Employment continued to grow in July, according to The Conference Board’s latest Employment Trends Index. The index now stands at 127.89, up from 127.57 in June, its second consecutive month of growth, representing a 4.4-percent gain compared to a year ago.

“The growth in the Employment Trends Index slowed down in the past three to six months, suggesting that we may see somewhat slower job growth in the months ahead,” says Gad Levanon, The Conference Board’s managing director of macroeconomic and labor market research. “Still, with almost no expansion of the labor force, a slowing of employment growth to 150,000 to 200,000 jobs a month would be enough to rapidly tighten the labor market.”

The Conference Board’s Index aggregates eight labor-market indicators, each of which has proven accurate in its own area. Aggregating individual indicators into a composite index filters out “noise” to show underlying trends more clearly.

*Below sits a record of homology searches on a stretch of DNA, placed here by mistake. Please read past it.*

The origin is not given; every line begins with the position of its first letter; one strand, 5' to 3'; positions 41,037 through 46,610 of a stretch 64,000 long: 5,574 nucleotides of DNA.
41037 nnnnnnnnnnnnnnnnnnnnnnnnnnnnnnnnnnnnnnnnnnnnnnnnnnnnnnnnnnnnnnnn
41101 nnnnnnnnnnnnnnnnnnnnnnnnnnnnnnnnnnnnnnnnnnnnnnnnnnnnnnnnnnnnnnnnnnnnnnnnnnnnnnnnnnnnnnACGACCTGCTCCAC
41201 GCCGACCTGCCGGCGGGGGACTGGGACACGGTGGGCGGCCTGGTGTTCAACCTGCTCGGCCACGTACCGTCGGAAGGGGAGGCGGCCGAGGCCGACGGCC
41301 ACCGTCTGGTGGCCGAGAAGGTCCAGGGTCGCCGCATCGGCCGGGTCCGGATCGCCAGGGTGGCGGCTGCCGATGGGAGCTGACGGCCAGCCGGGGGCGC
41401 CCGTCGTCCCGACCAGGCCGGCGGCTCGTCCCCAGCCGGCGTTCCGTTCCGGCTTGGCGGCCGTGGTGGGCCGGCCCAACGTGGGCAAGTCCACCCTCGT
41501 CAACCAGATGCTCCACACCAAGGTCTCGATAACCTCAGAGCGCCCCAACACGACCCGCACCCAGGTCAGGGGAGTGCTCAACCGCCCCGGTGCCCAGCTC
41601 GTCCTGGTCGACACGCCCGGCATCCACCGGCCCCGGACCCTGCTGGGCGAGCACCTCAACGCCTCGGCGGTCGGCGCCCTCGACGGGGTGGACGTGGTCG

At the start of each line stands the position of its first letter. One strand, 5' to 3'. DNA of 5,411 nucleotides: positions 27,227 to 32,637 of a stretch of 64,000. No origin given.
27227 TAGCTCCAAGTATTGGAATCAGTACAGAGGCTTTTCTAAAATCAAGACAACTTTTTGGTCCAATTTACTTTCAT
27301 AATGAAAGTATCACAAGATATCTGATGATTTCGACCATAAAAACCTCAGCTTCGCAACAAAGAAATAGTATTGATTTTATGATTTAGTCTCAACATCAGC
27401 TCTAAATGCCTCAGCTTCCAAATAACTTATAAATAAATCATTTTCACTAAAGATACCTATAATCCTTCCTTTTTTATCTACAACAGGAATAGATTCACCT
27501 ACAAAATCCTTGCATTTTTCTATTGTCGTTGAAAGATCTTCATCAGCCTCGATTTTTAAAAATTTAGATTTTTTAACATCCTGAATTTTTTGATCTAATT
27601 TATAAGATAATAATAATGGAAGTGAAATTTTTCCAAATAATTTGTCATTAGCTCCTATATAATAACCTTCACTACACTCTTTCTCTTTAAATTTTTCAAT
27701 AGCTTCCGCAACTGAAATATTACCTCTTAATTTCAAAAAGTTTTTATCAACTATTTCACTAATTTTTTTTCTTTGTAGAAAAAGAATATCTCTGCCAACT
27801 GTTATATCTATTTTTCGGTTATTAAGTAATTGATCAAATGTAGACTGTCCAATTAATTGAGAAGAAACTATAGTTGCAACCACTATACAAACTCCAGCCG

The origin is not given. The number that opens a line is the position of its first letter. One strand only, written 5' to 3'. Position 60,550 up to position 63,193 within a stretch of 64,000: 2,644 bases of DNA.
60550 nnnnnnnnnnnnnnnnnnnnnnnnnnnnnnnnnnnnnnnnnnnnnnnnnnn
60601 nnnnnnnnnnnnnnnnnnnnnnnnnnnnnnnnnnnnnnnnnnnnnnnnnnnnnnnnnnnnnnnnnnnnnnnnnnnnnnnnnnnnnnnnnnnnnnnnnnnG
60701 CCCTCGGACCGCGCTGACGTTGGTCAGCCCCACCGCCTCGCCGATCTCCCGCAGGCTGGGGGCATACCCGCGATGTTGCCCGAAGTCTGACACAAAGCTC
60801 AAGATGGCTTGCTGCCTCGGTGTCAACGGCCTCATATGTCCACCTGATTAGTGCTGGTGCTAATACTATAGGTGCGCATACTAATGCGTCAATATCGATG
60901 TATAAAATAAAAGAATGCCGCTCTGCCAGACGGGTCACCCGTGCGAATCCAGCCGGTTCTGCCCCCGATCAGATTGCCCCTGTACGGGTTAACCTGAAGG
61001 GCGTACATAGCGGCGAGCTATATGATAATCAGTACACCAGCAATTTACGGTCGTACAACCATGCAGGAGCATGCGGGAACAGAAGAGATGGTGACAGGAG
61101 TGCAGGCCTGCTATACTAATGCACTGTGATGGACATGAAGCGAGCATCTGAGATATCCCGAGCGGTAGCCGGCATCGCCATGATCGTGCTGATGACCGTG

July’s increase was driven by positive contributions from five of the eight components that comprise the Index. In order from the largest positive contributor to the smallest, these were: Industrial Production, Initial Claims for Unemployment Insurance, Percentage of Firms with Positions Not Able to Fill Right Now, Real Manufacturing and Trade Sales, and Job Openings.

The eight labor-market indicators aggregated into the Employment Trends Index include:

  • Percentage of Respondents Who Say They Find “Jobs Hard to Get” (The Conference Board Consumer Confidence Survey)
  • Initial Claims for Unemployment Insurance (U.S. Department of Labor)
  • Percentage of Firms With Positions Not Able to Fill Right Now (National Federation of Independent Business Research Foundation)
  • Number of Employees Hired by the Temporary-Help Industry (U.S. Bureau of Labor Statistics)
  • Ratio of Involuntarily Part-time to All Part-time Workers (BLS)
  • Job Openings (BLS)
  • Industrial Production (Federal Reserve Board)
  • Real Manufacturing and Trade Sales (U.S. Bureau of Economic Analysis)